Nerkonda Paarvai Movie Details
|Directed by||H. Vinoth|
|Produced by||Boney Kapoor|
|Written by||H. Vinoth Shoojit Sircar Ritesh Shah Aniruddha Roy Chowdhury|
|Based on||Pink by Aniruddha Roy Chowdhury|
|Starring||Ajith Kumar Shraddha Srinath Abirami Venkatachalam Andrea Tariang|
|Music by||Yuvan Shankar Raja|
|Edited by||Gokul Chandran|
Zee Studios & Bayview Projects LLP
|Distributed by||S Pictures, Kandhasamy Arts|
|Box office||est.₹181.45 crores|
Originally I had planned on posting this review last night, but having read over it a couple of times I realized that what I’d written was less of a review and more of a thousand-word description. Instead of giving you a half-assed piece of writing I figured it best to start again and get it right.
Nerkonda Paarvai (translated as ‘Direct Gaze’) is a remake of a 2016 Hindi film called ‘Pink’, and can be possibly seen as a way of emphasizing the fundamentals of the MeToo movement. Women’s rights and equality are cross cultural issues that affect people all across the globe. This film seeks to use a dramatic construct to hammer home a serious message.
When three young women are accused of committing a crime, they find themselves in a scary position where they are forced to trust in the assistance of a retired lawyer whose temperament is dependent on medication.
These women, Meera (Shraddha Srinath), Famitha (Abhirami Venkatachalam) and Andrea (Andrea Tariang), were invited back to a hotel by a group of guys, the result of which concluded with one of the guys, Adhik (Arjun Chidambaram), going to hospital having suffered a nasty head wound. In response to what happened that night, Adhik and his friends begin to harass the women, making life as difficult for them as they can. As the story develops into a case of he said, she said, the film turns into a courtroom drama; an opportunity for the women’s lawyer, Bharath Subramaniam (Ajith Kumar), to make his case while also promoting his feminist ideology.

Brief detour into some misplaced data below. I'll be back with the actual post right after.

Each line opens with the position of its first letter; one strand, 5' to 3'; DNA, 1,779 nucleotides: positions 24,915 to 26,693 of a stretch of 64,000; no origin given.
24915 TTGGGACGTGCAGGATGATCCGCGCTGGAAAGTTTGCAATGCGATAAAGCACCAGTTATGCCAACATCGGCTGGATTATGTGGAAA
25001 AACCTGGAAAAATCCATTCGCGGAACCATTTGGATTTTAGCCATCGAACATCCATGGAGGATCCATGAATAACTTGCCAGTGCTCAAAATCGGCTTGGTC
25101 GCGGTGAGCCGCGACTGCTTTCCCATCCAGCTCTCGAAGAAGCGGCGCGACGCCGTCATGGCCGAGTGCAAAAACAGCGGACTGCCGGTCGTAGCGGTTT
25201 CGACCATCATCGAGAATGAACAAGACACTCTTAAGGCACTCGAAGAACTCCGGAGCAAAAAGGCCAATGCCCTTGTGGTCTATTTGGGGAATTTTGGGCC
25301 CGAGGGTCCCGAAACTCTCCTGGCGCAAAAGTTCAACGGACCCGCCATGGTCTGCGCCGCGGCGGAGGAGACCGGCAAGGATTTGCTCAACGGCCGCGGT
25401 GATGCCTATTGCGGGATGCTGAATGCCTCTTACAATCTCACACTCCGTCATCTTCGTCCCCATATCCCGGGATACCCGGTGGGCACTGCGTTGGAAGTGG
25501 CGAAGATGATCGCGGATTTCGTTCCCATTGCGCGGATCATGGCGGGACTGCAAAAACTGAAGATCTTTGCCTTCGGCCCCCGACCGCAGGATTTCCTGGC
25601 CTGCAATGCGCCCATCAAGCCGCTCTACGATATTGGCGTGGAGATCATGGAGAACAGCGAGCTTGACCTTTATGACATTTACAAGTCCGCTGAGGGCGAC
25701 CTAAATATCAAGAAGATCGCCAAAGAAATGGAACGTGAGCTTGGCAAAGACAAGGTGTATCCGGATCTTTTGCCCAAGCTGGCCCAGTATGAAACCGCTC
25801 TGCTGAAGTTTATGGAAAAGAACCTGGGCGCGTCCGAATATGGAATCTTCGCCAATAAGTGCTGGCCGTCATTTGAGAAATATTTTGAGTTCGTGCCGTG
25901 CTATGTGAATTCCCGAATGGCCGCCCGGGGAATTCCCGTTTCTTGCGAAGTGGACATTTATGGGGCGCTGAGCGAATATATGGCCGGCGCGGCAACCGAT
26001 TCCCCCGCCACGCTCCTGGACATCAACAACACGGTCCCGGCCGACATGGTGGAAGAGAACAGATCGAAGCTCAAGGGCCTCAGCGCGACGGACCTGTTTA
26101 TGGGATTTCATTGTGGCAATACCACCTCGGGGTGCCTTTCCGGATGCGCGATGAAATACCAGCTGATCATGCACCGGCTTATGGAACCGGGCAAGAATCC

I found this movie slightly frustrating in the sense that I thought it began excellently but was let down by some peculiar choices.
For the first hour, I loved pretty much everything about this film. The directing, the score and the performances were all incredible. Shraddha Srinath in particular I thought was fantastic in the lead role. I was completely hooked by the drama; as well as a suspenseful side plot involving a creepy neighbor.
Unfortunately, things began to sour somewhat shortly before the intermission. The film’s first poor choice was a misjudged fight sequence that – although awesome – had no place being there. It was almost as if Quentin Tarantino had directed ‘John Wick’. As a standalone scene, it was cool to watch, but in relation to the rest of the story, it was completely random, adding nothing to the main plot.
As the film moved into more of a courtroom drama I again questioned the choice of the director. There was what felt like a 10-15 minute flashback scene (that I don’t want to spoil) which was totally unnecessary. At best it could be described as character development for one of the major supporting characters, but had this run time padding not been there it would have made very little difference.
Unfortunately, I also have to be critical of the majority of the courtroom scenes. I have no idea what a real Indian courtroom looks like, or how their proceedings take place, but I cannot imagine (even in a film) that it would be anything like what happened here. As a former law student, what took place in that courtroom I have to say was shambolic. The way in which witnesses were questioned and the way in which the lawyers spoke to both the witnesses and the judge was ridiculous. There were some good moments, and one great one involving Shraddha Srinath, but on the whole, the second half of this movie was pretty weak in my opinion.
The message being hammered home about women’s rights and equality is important, and I can see on that basis some reviewers have been showering this film with praise. I just wish that the entire movie could have been as brilliant as the first hour.
To top things off, during the credits they show you what actually happened in the hotel. This probably frustrated me more than anything else because it completely defeats the purpose of having the film become a courtroom drama. I don’t need to be shown what happened. Part of the intrigue is not knowing for certain and forming your own opinion based on the evidence presented.
Despite the film’s negatives, I actually still thought that Nerkonda Paarvai was a good film. The core story was solid and the performance of Shraddha Srinath was one of the film’s main positives. It’s just the execution of the filmmakers that let me down. I think perhaps the reason I’ve been harsh with my criticisms is that this film had the potential to be something special, but it wasted that potential. Had they cut an hour off the bloated 157 minutes run time, and focused strictly on the issue at the heart of the story, I genuinely believe this could have been a film of the year contender